Study: Operating handheld device leading culprit

| September 22, 2010

Operating a handheld device is the leading cause of distracted driving incidents that led to collisions or near-crashes in a study released Sept. 21 by SmartDrive Systems.

By analyzing in-cab activity captured on video in the 15 seconds prior to those traffic events, SmartDrive says its safety evaluators were able to observe the most common distracted driving behaviors. Ranked behind operating a handheld device were eating/drinking/smoking and talking on a mobile phone.

The SmartDrive Distracted Driving research data is derived from the company’s database of recorded risky driving incidents, more than 34 million and counting. SmartDrive, a provider of fleet safety and operational efficiency programs, said these are actual, over-the-road events and distracted driving behaviors captured on video in the company’s safety program.

The SmartDrive study also revealed that commercial drivers with the highest number of distracted driving observations were 7.4 times more likely to be involved in a collision or near-collision when compared to drivers with the lowest number of distractions. The study group included more than 20,000 professional commercial drivers. The distraction-collision study evaluated more than 7.5 million video events recorded since Jan. 1. The collision/near-collision data comparison included drivers who had recorded at least one such incident this year.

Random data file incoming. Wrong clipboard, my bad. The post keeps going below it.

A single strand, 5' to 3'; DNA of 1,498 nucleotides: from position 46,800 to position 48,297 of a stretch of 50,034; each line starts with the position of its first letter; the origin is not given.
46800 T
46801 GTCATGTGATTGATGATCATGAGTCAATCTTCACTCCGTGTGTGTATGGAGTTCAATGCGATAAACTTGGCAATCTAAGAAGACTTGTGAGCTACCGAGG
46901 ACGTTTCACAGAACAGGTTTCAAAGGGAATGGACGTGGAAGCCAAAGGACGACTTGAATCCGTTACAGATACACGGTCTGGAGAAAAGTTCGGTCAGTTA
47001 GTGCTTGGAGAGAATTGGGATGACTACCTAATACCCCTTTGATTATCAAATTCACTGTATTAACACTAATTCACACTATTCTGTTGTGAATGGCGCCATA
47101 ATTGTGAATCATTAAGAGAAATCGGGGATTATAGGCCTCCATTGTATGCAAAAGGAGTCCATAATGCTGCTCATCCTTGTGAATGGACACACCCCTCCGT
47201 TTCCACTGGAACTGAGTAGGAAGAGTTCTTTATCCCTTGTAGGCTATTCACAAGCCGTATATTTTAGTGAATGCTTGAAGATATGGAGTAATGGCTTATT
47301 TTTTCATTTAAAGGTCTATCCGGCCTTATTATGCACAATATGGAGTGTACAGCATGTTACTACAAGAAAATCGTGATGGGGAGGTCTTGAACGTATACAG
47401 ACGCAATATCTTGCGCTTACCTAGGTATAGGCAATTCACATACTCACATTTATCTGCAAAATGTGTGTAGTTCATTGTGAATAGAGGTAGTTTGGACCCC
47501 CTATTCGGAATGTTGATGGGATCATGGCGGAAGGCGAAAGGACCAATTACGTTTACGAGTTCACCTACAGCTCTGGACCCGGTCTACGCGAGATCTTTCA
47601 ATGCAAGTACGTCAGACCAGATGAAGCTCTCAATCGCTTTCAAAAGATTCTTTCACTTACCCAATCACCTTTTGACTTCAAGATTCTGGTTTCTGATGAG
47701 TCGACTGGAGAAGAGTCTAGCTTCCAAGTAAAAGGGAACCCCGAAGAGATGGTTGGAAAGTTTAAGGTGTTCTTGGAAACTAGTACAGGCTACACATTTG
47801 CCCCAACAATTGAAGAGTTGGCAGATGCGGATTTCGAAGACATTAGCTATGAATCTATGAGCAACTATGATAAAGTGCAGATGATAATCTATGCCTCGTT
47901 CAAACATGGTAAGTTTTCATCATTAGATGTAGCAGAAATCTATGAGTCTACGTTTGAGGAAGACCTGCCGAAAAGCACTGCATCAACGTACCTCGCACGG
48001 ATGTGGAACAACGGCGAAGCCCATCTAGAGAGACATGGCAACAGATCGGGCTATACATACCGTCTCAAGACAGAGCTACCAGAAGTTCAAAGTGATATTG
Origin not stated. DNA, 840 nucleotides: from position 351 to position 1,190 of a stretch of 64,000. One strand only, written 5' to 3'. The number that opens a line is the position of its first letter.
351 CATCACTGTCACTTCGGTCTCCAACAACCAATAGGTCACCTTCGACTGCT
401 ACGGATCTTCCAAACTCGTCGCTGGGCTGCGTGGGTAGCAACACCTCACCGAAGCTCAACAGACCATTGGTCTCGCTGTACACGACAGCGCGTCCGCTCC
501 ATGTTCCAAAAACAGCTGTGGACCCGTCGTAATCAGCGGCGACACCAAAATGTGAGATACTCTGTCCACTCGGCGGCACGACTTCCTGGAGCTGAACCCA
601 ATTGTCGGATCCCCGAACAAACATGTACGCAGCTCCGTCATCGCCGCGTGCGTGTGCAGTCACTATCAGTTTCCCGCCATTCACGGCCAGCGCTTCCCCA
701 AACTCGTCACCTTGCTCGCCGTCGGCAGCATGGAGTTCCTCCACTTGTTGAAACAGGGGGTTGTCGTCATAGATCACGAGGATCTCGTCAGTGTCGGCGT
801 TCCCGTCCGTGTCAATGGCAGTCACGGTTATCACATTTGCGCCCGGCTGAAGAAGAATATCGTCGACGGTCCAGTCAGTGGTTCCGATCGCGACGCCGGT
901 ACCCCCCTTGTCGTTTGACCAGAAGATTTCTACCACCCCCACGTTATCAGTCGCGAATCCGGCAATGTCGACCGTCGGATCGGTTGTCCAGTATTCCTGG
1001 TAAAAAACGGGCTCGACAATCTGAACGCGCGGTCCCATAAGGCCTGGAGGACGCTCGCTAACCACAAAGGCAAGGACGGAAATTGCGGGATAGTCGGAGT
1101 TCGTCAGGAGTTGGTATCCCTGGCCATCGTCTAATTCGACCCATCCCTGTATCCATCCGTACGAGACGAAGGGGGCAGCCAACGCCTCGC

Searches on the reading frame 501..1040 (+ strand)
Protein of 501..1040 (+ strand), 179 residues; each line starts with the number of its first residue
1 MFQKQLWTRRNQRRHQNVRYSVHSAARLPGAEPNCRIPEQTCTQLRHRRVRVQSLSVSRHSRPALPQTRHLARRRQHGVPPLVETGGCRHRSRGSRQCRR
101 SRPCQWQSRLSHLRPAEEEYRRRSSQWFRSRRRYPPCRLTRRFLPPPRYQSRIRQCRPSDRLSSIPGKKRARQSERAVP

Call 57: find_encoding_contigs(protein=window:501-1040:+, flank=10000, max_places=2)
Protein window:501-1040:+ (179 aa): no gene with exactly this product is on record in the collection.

“The findings of our recently released Distracted Driving Index and our correlation of distracted driving behaviors and collisions underscore what the U.S. Department of Transportation has been saying: If we can reduce distracted driving, we can save lives,” said Jason Palmer, SmartDrive president. “By tackling these types of distracted-driving behaviors early on, and coaching drivers to correct them before a serious event occurs, our SmartDrive Safety program is having an immediate, positive impact on highway safety.”